A Niagara Falls native, Williams worked construction jobs throughout college (he graduated from St. John Fisher College in 1984 with a business degree). Although he worked for large contractors for a time, he never saw himself working for someone else. OSC was his opportunity to build his own brand of business that would reflect best practices in the industry, embrace new technologies to build on success, and participate in the region’s economic growth.
Building any new business is not without challenge. “I don’t know that an entrepreneur struggles any differently from any other line of work,” Williams said. “There are no easy businesses in general. The real struggle for any business is to know that what you did five years ago is not relevant for what you need today.”
In construction and development, keeping up--or getting ahead of--constant change is essential. So is having a team around you that shares your vision and wants to be part of your enterprise’s future. “If you don’t have a team of people with you and vendors who support you, you can’t succeed in New York state,” Williams said. “When you’re captive to tomorrow’s technology, you’re working toward a place that’s undefined. When it goes well, it’s great. It’s a lot of fun. But you’re only as good as the people around you. These people have to innovate and change along with you and your business.”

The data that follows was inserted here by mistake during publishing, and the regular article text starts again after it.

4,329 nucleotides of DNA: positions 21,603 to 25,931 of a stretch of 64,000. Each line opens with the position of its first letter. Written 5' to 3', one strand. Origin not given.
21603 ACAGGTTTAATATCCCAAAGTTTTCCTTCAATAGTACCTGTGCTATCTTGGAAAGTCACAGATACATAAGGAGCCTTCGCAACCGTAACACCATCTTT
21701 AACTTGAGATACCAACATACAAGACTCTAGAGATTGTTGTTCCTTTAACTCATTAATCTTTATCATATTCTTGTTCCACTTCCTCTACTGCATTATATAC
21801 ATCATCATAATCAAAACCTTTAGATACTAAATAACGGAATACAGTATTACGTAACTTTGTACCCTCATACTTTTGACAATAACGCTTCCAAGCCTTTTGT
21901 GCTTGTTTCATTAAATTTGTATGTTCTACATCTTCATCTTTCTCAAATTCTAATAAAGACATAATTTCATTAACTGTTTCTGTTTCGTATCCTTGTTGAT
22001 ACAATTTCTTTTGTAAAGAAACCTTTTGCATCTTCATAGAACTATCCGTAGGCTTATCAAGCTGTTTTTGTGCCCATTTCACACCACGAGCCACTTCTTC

There is a downside to the risk-taking world of business, though. As Williams noted, “There’s a phone book full of companies that didn’t design for tomorrow or look ahead.”
OSC prides itself on being a customer-centric business, with clients throughout the United States and Canada. As a native Western New Yorker, Williams made a business decision to keep the company headquarters here in Buffalo, in the historic American Axle building, 1001 E. Delavan Ave., on Buffalo’s East Side. He’s enthusiastic about Buffalo’s industrial past--which set the stage for entrepreneurial success--and the region’s future. “I’ve done business all over the country and Canada,” he said, “and Buffalo has some of the best business people I’ve ever met. Because the Buffalo economy has been flat for a long time, the companies that are still here were very well managed with good employees. If you survived in Buffalo over the past 20 years when the economy didn’t grow and you’re still in business today, it’s because your company was well-managed.”
Williams is optimistic about the future for OSC and Green Machine Equipment. “Green Machine Equipment’s mission is to design, build, and sell renewable drive systems for construction equipment, and our goal is to create core platforms for construction. We want to replace diesel engines with renewable drive systems that have better power output.”
Williams’ commitment to the region also prompted him and his family to create a philanthropic foundation to better organize the family’s community support. “In business, you’re only as good as your least effective person,” said Williams. “If that holds true for a community, we’re only as good as our most poor people. If we help them get to a better place, it helps everyone.”